Essay Archives View as a list
5 February 2009: The Origins of the Bible, Part XX: I and II Zechariah, Primary Shapers of the Christian Story
If you were to search the Scriptures for a book called II Zechariah, you would not find it. There is only a single fourteen-chapter book called Zechariah, buried in the Bible between Haggai and Malachi. It is, however, not a single book by a single author, although that is the way it appears. Chapters 1–8 …
29 January 2009: Eternal Life: Pious Dream or Realistic Hope?
Do modern men and women, even those who still attend church, really believe in life after death? Or do they, as I suspect, only believe in believing in life after death? Recently I attended a funeral service in an Episcopal Church where the words of the fixed liturgy proclaimed with the confidence of yesterday that …
The news has been received that a California Episcopal Diocese (San Joaquin) has reached the second stage in voting to leave the national Episcopal Communion over the issue of homosexuality. The media is describing the anti-gay position as biblical, the pro-gay as being against Bible teaching. After reading Living in Sin and The Sins of Scripture, I can not believe that it is that simple. Reporters are not doing their job of careful investigation.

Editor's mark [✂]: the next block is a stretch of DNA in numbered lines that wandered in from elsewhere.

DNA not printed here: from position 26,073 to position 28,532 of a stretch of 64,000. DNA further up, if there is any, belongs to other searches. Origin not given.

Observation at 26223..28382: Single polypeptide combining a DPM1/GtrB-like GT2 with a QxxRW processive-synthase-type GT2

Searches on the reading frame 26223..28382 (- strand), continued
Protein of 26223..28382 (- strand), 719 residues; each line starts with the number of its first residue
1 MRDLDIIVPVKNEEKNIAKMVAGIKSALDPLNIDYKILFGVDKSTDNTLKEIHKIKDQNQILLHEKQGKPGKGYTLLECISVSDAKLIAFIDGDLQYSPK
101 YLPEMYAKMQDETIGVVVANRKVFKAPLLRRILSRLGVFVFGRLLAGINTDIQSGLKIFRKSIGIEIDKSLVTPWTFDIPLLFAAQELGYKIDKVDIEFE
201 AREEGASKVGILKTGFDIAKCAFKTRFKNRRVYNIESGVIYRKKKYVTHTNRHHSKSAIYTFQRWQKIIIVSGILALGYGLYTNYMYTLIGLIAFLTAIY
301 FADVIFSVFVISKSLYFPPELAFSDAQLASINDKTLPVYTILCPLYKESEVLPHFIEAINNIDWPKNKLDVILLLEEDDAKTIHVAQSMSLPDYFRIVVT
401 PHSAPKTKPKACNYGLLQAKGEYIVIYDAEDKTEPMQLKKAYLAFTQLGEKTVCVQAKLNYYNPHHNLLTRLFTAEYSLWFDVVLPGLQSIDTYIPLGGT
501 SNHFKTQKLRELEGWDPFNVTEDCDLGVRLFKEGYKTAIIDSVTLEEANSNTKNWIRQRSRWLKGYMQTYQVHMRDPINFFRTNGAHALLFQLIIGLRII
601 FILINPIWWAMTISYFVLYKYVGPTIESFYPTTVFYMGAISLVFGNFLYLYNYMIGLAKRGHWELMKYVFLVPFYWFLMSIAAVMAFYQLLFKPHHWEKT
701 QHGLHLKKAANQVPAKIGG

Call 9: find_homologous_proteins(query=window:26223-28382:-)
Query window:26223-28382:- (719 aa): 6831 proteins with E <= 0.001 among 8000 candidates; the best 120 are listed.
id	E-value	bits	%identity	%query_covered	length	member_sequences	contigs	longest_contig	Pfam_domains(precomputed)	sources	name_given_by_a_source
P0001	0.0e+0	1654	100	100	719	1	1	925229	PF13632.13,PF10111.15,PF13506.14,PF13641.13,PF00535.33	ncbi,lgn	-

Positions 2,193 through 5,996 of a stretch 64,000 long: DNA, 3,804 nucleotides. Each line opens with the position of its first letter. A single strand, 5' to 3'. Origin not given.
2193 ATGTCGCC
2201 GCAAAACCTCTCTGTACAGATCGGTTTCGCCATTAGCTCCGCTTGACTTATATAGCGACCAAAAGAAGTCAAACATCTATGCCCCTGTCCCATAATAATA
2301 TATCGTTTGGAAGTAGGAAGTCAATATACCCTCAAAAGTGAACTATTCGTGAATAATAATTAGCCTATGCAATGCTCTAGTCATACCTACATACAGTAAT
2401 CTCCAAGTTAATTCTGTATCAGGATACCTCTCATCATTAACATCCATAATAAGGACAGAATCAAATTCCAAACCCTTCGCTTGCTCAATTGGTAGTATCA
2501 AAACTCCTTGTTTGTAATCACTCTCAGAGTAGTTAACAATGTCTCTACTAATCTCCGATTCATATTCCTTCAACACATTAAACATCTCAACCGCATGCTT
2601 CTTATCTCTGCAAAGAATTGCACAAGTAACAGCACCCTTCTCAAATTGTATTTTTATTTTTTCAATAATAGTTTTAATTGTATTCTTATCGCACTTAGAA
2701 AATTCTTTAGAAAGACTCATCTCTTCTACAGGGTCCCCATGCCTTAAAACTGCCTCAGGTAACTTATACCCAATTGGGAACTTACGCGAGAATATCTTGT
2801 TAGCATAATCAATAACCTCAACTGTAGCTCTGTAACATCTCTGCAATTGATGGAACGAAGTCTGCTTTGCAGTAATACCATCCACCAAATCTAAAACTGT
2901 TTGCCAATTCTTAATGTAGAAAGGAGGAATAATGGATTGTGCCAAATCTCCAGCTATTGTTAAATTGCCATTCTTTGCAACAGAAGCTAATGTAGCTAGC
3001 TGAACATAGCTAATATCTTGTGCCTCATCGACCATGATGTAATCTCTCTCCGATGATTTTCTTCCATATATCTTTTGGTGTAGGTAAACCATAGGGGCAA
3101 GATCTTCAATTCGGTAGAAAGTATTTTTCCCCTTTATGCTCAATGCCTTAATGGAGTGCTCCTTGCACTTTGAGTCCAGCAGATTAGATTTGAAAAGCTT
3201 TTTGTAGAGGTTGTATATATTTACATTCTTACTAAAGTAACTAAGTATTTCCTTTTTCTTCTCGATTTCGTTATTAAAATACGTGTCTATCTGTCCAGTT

- Have these biblical stories and texts that are quoted to support the anti-gay position ever been read, analyzed, thoroughly debated and defended in bishop's conferences? These are supposedly intelligent people who respect scholarship. How can they support exclusion on such flimsy evidence?
- Am I wrong to think this struggle among Episcopalians might be a healthy thing, which resistance from the highest levels might be a way of teaching and illuminating facts and reality, exposing the prejudice for the evil it is?
- Where is all this going? What could or should be done to bring about a rational and acceptable result?
Your thoughts, your comments, would be very much appreciated.
22 January 2009: Lessons From the Obama Inauguration